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High-powered magnets

Study: 46% of children’s hospital patients who ingested magnets needed endoscopy and/or surgery

February 3, 2022

More than half of children’s hospital patients who had ingested magnets needed to be admitted, and about 10% had potentially life-threatening injuries, according to a new study.

“In aggregate, these data suggest that high-powered magnets are among the most dangerous consumer products available today,” authors wrote in “High-Powered Magnet Exposures in Children: A Multi-Center Cohort Study” (Middelberg LK, et al. Pediatrics. Feb. 3, 2022).

High-powered magnet sets typically include several hundred tiny balls or cubes. Because of their strength, if a child swallows two or more, they can attract each other within the body, causing serious damage to internal organs that could be fatal.

The Consumer Product Safety Commission (CPSC) finalized a rule in 2014 that effectively removed these magnets from the market, but a court decision in 2016 allowed them to return.

A research collaborative made up of U.S. children’s hospitals set out to look at the health impact on children exposed to these magnets after they returned to the market.

They analyzed data on 596 patients with high-powered magnet exposures at 25 children’s hospitals from 2017-’19.

Nearly all the patients in the study had ingested the magnets, and 95% of the patients were under 14 years old despite these magnet sets being marketed to people above that age. The mean age was just under 8 years, and 61% were male.

About 10% of the children had a life-threatening morbidity such as perforation, fistula formation or bowel obstruction, according to the study. Children most likely to have one of these injuries were under 2 years or had a developmental delay. Injuries were seen only in children who had ingested more than one magnet.

About 46% of patients required an endoscopy, surgery or both, and 56% required hospitalization, researchers found. No deaths were reported in the study group.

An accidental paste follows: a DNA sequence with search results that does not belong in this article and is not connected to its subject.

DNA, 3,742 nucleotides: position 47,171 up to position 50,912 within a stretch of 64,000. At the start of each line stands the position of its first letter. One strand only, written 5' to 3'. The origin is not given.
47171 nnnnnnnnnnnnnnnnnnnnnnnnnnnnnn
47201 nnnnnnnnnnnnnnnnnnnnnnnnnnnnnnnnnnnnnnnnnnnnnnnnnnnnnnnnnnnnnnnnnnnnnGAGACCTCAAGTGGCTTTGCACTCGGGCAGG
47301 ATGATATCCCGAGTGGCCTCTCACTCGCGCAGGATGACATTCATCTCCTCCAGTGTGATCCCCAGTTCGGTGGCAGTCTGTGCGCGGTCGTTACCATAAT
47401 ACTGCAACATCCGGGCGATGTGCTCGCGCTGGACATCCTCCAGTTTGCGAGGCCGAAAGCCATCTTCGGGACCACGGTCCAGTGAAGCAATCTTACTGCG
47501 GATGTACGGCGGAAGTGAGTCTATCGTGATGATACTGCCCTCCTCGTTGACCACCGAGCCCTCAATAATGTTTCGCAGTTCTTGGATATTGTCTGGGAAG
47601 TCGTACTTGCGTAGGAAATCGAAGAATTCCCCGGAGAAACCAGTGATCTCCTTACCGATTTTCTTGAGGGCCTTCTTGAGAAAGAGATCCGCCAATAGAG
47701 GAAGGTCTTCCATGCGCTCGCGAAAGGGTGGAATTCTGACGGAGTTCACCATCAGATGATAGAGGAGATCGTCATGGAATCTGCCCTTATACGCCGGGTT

Home and school were common locations for magnet exposures.

“This is consistent with previously published data showing school environments as a frequent location of injury … outside children’s homes, and it indicates parental education is not enough to prevent injuries,” authors wrote.

For years, the AAP has been warning families about the dangers of high-powered magnets and urging lawmakers to take action. The AAP recommends families do not keep high-powered magnet sets in their home. Those who do have them should keep them in a locked container where children can’t get to them. Parents who suspect their child swallowed a magnet should seek immediate medical attention.

The CPSC also has continued to warn families and issue recalls, including a mandatory recall last year of 10 million Zen and Neoballs magnets. It has issued violation notices to companies that market the magnets to children and worked with online retail platforms to remove the products.

“The sad truth is we’re playing whack-a-mole with these dangerous products, and each one we miss could have grave consequences for young children and teens,” then-Acting CPSC Chairman Robert Adler said in an August 2021 statement about the recall. “But until we can get these products off the market entirely, we just have to be vigilant.”



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